Rotablator    

A rotablator, which was first introduced in 1993, is a miniature drill capped with an abrasive, diamond-studded burr. The rotablator is used in a type of catheter-based procedure called rotational atherectomy.

Rotational atherectomy is a minimally invasive treatment that is sometimes used to pulverize hardened plaque within  a coronary artery. During rotational atherectomy, the rotablator is guided to the blockage via a catheter – a thin, flexible, hollow plastic tube small enough to be threaded through a blood vessel.

Rotablator Procedure (RP)
Your doctor may feel the particular plaque formation closing off one of your arteries can be managed better using a rotablator procedure (RP). This procedure is used when:

  • The plaque is felt to be too difficult to flatten against the artery wall with just a PCTA.
  • The plaque appears to have a large amount of calcium present in it and won’t move easily.
  • The plaque is too long or starts where the artery begins.
  • The artery has too much plaque, which needs to be removed before doing another procedure.
  • The artery is felt to be too small for other procedures.
  • A PCTA and/or stent has been done before and the lesion has reclosed.

During this procedure a very small device called a rotablator is used. It is the shape of a tiny football and comes in many sizes to suit various arteries. It is threaded over a guidewire through the catheter that is used to inject dye at the blockage site.

The tip of the rotablator is coated with very tiny pieces of diamond crystals. Air pressure (turbine) is used to power and rotate the tip at very high speeds against the plaque. When the tip is rotated, it sounds much like the tools a dentist might use. Short bursts of power will be used to rotate the tip up to 190,000 rpm. This will grind or break the plaque down into very small particles. These particles are the size of sand dust which are smaller than a red blood cell. The dust is flushed downstream in the blood with IV fluids to be cleaned up and removed by the body’s natural defenses.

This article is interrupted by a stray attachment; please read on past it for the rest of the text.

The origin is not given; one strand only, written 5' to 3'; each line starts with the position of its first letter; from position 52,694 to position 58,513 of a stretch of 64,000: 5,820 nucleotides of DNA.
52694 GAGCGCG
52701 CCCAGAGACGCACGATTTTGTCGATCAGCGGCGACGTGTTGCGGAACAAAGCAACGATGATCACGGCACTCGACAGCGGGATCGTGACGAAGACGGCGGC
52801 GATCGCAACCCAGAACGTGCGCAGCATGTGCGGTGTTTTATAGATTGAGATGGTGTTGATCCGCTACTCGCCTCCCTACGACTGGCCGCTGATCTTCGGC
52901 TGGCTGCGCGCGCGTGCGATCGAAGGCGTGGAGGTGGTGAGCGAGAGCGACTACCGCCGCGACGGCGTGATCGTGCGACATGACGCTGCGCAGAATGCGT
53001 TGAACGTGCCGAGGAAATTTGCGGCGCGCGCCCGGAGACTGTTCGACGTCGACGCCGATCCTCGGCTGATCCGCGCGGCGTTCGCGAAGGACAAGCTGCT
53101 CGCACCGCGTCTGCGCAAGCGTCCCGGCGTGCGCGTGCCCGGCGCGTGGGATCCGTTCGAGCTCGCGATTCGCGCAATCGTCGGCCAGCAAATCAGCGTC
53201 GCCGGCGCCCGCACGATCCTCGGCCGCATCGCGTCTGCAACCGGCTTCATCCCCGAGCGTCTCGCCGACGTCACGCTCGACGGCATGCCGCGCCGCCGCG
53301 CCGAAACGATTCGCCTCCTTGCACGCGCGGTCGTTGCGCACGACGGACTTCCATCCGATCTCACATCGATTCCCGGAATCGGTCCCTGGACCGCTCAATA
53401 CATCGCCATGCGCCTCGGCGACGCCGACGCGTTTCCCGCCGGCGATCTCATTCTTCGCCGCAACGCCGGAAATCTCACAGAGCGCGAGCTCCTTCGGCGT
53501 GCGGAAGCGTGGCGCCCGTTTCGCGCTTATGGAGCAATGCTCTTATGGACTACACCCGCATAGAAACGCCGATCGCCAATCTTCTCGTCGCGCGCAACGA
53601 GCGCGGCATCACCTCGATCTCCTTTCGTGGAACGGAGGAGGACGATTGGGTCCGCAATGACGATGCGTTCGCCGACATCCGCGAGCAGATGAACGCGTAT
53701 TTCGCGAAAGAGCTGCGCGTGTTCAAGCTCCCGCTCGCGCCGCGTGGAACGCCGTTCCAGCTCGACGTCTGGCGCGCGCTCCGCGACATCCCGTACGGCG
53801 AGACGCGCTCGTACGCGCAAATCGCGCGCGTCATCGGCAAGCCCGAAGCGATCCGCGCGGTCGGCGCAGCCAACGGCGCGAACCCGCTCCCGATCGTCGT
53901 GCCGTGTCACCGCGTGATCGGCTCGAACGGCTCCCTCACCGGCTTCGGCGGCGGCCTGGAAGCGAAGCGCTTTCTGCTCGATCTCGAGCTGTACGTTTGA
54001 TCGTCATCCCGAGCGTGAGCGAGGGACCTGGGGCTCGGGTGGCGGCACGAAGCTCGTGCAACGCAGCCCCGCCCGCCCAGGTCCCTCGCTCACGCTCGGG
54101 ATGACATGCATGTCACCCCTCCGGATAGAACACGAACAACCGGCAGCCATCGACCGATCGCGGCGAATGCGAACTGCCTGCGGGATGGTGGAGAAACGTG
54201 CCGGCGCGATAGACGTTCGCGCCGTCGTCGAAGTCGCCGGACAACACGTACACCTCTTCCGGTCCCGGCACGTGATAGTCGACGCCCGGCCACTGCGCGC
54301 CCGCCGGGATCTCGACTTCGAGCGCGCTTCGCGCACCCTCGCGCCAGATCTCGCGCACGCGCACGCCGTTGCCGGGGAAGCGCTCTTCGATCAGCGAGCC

The diamond cystal tip will only grind the plaque because it is firmer and more rigid than the soft flexible tissue of the artery itself. This is much like shaving brittle hair off of soft skin.

You may experience some angina during the procedure because the artery is blocked. Be sure to let your doctor know if this occurs. It is common to feel a little sore or bruised inside your chest after an RP. This will go away in a day or two.

The rest of your hospital stay after an RP is usually one night and is much like recovering from a regular cardiac catheterization.

When you are discharged, follow the general PTCA guidelines for going home in the previous pages of this section of the book. Your doctor, nurse or cardiac educator will review with you any special activity guidelines you may have, and your medications. All your cardiac drugs are covered in detail in the medication section of this book. It is important that you take these drugs as directed, and keep your doctor’s appointments.